Peter Smith’s classic text on U.S.-Latin American relations, Talons of the Eagle, posits a basic rule: the greater the perception of extra-hemispheric threat, the greater the attention to Latin America. This is particularly true in the U.S. Congress, where the region’s diversification of relations beyond the Western Hemisphere tends to arouse suspicion and competitive pressure.
China is the most obvious target, oft-mentioned in the debate over the free-trade agreements with Colombia and Panama. India has also become more active in the region, and even Russia is touting its renewed interest in Latin America. It is Iran, however, that is doing the most to raise congressional hackles—vividly so in a recent House Foreign Affairs Committee hearing on “Emerging Threats and Security in the Western Hemisphere.”
As Chairman Ileana Ros-Lehtinen recognized in her opening statement, the hearing could not have been more timely, coming two days after U.S. officials announced an alleged attempt by the Iranian Quds Force to hire the Zetas, a Mexican criminal organization, to assassinate Saudi Arabia’s ambassador to Washington.
Although some analysts view Zetas involvement as far-fetched, it provided fodder for those Members of Congress already concerned with Tehran’s diplomatic push in Latin America, particularly vis-à-vis Caracas. Congressman Connie Mack, chairman of the House Subcommittee on the Western Hemisphere, stated that the plot “proves yet again that Iran has established deep diplomatic, military, and covert operations in the Western Hemisphere.” Both Ros-Lehtinen and Mack, among others, cited the abortive plot as additional evidence to support their charge that Mexico is facing a terrorist insurgency. They have repeatedly called for drug cartels to be designated as Foreign Terrorist Organizations.
Such claims do not resonate well within Latin America. In the Mexican Senate, for example, the principal parliamentary groups of the PRI, PAN, and PRD requested that the government remain “very alert” to the possibility that the United States could use the pretext of a terrorist threat to intervene militarily. Earlier this year, the inimitable Mexican ambassador to Washington, Arturo Sarukhan, wrote a scathing response to a Dallas Morning News editorial supporting Congressman Michael McCaul’s bill to add Mexican cartels to the State Department list of Foreign Terrorist Organizations: “There is no political motivation or agenda whatsoever beyond their [transnational criminal organizations’] attempt to defend their illegal business... If you label these organizations as terrorist, you will have to start calling consumers in the U.S. ‘financiers of terrorist organizations’ and gun dealers ‘providers of material support to terrorists.’”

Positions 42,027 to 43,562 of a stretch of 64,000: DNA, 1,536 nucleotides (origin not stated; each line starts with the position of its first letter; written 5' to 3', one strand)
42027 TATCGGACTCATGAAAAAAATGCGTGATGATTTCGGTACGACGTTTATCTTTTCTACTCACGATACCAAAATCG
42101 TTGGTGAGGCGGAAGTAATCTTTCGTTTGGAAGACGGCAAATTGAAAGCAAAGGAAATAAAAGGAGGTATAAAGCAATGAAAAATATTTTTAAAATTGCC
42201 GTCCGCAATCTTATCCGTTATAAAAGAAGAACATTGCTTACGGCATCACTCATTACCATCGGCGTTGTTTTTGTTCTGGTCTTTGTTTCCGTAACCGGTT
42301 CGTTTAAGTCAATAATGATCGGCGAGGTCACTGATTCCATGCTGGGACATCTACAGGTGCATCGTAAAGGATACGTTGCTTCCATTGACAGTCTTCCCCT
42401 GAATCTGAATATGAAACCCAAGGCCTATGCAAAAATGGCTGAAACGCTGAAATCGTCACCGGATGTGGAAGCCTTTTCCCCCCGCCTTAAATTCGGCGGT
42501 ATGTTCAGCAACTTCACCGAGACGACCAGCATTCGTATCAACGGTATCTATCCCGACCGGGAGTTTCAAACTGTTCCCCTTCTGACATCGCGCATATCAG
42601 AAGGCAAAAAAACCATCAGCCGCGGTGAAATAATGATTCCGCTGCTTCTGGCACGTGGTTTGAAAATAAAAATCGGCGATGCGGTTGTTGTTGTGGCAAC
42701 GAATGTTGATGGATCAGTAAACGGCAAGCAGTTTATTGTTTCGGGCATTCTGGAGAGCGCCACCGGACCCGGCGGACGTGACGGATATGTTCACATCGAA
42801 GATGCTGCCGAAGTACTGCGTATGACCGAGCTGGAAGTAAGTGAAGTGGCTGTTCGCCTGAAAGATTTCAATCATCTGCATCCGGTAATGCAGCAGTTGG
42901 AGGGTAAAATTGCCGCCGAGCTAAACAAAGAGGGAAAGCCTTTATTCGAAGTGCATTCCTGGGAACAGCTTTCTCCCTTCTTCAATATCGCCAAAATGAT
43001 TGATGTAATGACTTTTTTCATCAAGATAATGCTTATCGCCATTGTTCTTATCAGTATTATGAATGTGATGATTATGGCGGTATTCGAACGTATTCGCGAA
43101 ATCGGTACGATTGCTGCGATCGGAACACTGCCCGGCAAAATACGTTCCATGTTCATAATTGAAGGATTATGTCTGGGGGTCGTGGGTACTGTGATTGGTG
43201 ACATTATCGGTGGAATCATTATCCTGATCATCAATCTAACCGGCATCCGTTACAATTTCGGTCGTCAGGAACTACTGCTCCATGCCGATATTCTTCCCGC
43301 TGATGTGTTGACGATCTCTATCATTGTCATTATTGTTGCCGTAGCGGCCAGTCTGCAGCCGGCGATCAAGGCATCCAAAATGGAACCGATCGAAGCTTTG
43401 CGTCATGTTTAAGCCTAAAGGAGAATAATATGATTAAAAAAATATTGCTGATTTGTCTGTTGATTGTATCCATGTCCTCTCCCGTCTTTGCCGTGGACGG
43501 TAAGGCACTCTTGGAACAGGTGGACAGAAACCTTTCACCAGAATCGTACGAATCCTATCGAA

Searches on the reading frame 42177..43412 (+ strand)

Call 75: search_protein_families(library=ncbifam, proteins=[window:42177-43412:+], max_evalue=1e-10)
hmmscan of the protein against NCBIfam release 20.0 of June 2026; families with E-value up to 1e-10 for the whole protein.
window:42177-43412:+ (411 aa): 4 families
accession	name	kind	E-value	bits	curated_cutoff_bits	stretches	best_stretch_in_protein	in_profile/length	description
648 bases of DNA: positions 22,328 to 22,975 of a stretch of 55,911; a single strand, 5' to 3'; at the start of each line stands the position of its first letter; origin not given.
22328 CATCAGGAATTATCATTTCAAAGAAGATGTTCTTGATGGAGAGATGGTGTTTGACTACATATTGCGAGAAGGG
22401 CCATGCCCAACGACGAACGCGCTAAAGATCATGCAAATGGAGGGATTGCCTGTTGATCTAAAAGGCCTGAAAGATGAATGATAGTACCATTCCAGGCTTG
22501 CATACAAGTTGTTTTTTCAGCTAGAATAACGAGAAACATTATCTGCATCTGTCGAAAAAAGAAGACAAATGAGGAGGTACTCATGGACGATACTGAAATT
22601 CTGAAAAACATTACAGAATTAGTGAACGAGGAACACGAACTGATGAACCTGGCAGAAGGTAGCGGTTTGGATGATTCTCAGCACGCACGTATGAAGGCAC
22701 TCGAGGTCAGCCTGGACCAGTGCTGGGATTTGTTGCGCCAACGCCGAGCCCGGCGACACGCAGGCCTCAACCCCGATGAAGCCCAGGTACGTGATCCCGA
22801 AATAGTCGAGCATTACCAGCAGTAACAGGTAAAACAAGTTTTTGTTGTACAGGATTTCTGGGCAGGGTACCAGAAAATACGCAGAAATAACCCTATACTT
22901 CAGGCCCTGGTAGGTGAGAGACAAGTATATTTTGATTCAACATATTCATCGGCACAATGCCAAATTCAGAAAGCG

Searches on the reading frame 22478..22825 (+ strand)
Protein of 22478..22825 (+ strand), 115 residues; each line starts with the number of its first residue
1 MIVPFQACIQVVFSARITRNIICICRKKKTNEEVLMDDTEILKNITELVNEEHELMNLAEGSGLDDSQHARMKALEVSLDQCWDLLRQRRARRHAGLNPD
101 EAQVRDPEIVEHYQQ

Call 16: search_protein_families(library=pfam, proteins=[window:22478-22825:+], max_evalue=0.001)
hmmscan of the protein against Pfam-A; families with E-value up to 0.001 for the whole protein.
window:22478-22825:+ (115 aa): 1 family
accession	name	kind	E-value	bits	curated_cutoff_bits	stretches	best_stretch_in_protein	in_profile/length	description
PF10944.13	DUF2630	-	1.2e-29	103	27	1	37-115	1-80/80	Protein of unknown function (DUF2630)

Alluding to these perceptions of shared responsibility, Congressman Meeks noted the irony that other countries could very well hold a similar hearing on threats that stem from our own nation, namely the U.S. demand for drugs and the flow of arms southward. Likewise, Ranking Member Howard Berman acknowledged in his opening statement the risk of securitizing the lens through which we see Latin America: “This is the first full committee hearing we have had in this congress that touches on our hemisphere, and the title is revealing. While there are certainly security-related issues in the region that deserve our close attention—like the foiled plot to assassinate the Saudi Ambassador—I think it’s a mistake to view our neighborhood as a constellation of threats rather than a series of opportunities.”
This is a fair point. Iranian activities deserve serious attention, but congressional rhetoric could very easily overshadow other critical elements of U.S. relations with Latin America, which remains our biggest trading partner and energy supplier. Moreover, an excessive focus on tenuous allegations of terrorist collusion could distract from justified attention to drug-related violence. As William Brownfield, Assistant Secretary for International Narcotics and Law Enforcement Affairs, testified at the same hearing, “Today, our greatest threat has moved to Central America.”
In this regard, Congress can make important contributions to oversight of U.S. policy, as evidenced by an impressive report from the bipartisan Senate Caucus on International Narcotics Control. Titled “Responding to Violence in Central America,” the report recognizes that such violence has reached crisis levels and requires a greater priority across all U.S. government agencies. The recommendations call for increased security cooperation, though not necessarily new money.
As the Caucus Members imply, fiscal austerity does attenuate material commitments to the security dimension of U.S. foreign policy. An increasingly reticent Washington is unlikely to resurrect Cold War or post-9/11 priorities. Nevertheless, rhetorical distortions can have negative consequences, and extra-hemispheric security perils would be too narrow a prism through which to view the region as a whole.
At the same time, Congress risks confusing terrorist agents with the real and mounting threat of drug-related violence. Ironically, as John Paul Rathbone has aptly suggested, a serious effort at reducing this threat could do more than anything else to enhance U.S. standing in Latin America at a time when many in Washington bemoan its relative decline.
Kezia McKeague is a guest blogger to AQ Online. She is director of government relations at the Council of the Americas in Washington DC.